Labor in and of itself can be a stressful, intense event. But for many moms-to-be, their reality and impending labor is more intense than they ever thought, and there's nothing they can do about it. With the number of hurricanes hitting the coast this season, the scary fact is that some women will go into labor in the middle of a terrifying storm. Luckily, as is the case for every family in a hurricane's path, being prepared can put the odds in your favor. Asking what to do if you go into labor during a hurricane is a scary yet necessary question for all expecting moms to think through, so that you and your baby can stay as safe as possible during the storm.
No woman expects her labor to happen during a dangerous storm, but in some areas, it's a reality that must be prepared for. According to BabyMed, the common myth that hurricanes can cause women to go into labor is likely just that — a myth — yet some women will go into labor naturally or via induction during a hurricane. These expert-recommended natural disaster safety steps will help you plan ahead in case your baby decides to make a stormy entrance.
1. Stay In Close Contact With Your Doctor
The American Public Health Association (APHA) noted that pregnant women should be in constant communication with their health care providers as a hurricane approaches. Whether you're actively in labor or not, it's a possibility that should always be considered, and OB-GYNs and pregnant women should have a plan in place so that they're not blindsided by the storm.
2. Have Your Bag Packed And Ready
Every pregnant mom is instructed to have her hospital bag packed before her due date, but women in the path of a hurricane should have theirs ready even sooner.
3. Know The Signs Of Early Labor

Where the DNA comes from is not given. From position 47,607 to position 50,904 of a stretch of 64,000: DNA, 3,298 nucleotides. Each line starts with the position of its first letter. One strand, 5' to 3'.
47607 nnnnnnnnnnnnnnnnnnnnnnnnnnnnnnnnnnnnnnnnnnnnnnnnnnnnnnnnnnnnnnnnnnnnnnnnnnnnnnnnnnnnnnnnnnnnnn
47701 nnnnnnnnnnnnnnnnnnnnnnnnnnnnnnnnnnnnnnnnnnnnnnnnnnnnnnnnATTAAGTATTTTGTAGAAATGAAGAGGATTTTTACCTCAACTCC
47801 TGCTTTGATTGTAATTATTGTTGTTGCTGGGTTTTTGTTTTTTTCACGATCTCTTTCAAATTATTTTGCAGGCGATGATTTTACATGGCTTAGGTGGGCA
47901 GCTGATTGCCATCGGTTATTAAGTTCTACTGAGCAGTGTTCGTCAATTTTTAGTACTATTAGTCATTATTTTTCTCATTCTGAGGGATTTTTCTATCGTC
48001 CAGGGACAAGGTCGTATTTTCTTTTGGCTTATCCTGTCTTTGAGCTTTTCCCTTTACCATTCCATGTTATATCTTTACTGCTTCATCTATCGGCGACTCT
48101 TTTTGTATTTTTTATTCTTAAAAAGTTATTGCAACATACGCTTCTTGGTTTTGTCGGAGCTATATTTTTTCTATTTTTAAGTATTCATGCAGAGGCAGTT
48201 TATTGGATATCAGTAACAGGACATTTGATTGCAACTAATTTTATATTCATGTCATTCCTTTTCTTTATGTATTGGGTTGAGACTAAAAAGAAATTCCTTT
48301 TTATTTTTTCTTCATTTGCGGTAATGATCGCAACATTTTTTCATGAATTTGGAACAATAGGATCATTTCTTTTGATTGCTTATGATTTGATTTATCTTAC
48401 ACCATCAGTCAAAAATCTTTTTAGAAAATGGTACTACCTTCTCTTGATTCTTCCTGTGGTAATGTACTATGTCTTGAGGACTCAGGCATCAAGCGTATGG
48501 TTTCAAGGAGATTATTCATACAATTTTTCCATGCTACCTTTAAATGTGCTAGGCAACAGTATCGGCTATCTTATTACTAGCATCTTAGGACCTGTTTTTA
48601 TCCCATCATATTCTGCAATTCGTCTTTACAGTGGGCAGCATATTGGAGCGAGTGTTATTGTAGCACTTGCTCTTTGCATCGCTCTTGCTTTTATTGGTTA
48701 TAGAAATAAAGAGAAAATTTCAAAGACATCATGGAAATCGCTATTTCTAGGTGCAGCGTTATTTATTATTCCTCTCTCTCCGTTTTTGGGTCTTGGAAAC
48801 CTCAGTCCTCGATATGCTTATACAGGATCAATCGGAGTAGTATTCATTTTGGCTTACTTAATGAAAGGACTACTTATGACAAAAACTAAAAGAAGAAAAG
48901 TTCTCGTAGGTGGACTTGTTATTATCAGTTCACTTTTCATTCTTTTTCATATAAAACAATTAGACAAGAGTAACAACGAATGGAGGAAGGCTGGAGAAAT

The American Congress of Obstetricians and Gynecologists (ACOG) recommends that, in the event of a natural disaster, OB-GYNs make sure their patients know the signs of early labor. With the likelihood of a natural disaster, it's even more important for women to pay attention to their bodies and know the signs of early labor well. According to What to Expect, the most common signs are increased back pressure and pain, vaginal leaking, light contractions, and of course, your water breaking.
4. Stock Up On Essentials
The APHA also noted that stocking up on essentials like water, non-perishables, wipes, diapers, and other things you know you'll need is imperative. Furthermore, they add that pregnant women should stock up on emergency birth supplies: clean towels, sharp scissors, an infant bulb syringe, medical gloves, two white shoelaces, sheets and sanitary pads, and two blankets.
5. Learn Your Hospital's Emergency Protocol
Each hospital should have its own protocol in place about what to do in the event a hurricane hits. As scary as it may be to talk about, you can actually take comfort in the fact that your healthcare providers have established a plan.
6. Do NOT Ignore Emergency Evacuation Orders
As per the APHA's protocol, even if you think you'll be safer at home, if your area is evacuated, do not ignore that evacuation.
7. Try To Get To The Hospital As Early As You Can
Of course, there's no telling when exactly you'll go into labor, but if you're due date is around the same time as the storm, your doctor may talk to you about an induction to get the ball rolling sooner rather than later. According to The Palm Beach Post, most hospitals will allow mothers who are 38 weeks gestation or more to pre-register to ride out the hurricane at the hospital.
On the other hand, if you start noticing early contractions, don't hesitate to go in before the storm hits and wait where you know you'll have the help you need.
8. If You Go To A Shelter, Tell The Person In Charge About Your Condition Right Away
If you have to relocate, the APHA advised that you take responsibility for your situation and speak up to the person in charge right away. Chances are they will be able to find someone to help you.
9. Be Prepared To Protect Yourself
If you can't get to a hospital, make sure you're physically protected. "If you are not in a hospital setting and at home or somewhere unfamiliar, you need to avoid things that can [hurt you during] a hurricane, [like] wind and flooding," OBGYN Chase Cawyer, M.D. told Fit Pregnancy. "To avoid the problems associated with wind, build a barricade so when things are flying they don't hit the patient or partner. To avoid flooding, try to find a higher floor so [you] aren't scrambling to higher ground with a newborn."
10. Know What To Do If You Can't Leave Your Home
It can't help to be informed ahead of time about what to do if you have to give birth at home. Harvard Medical School offers a clear guide to delivering at home in emergency situations.
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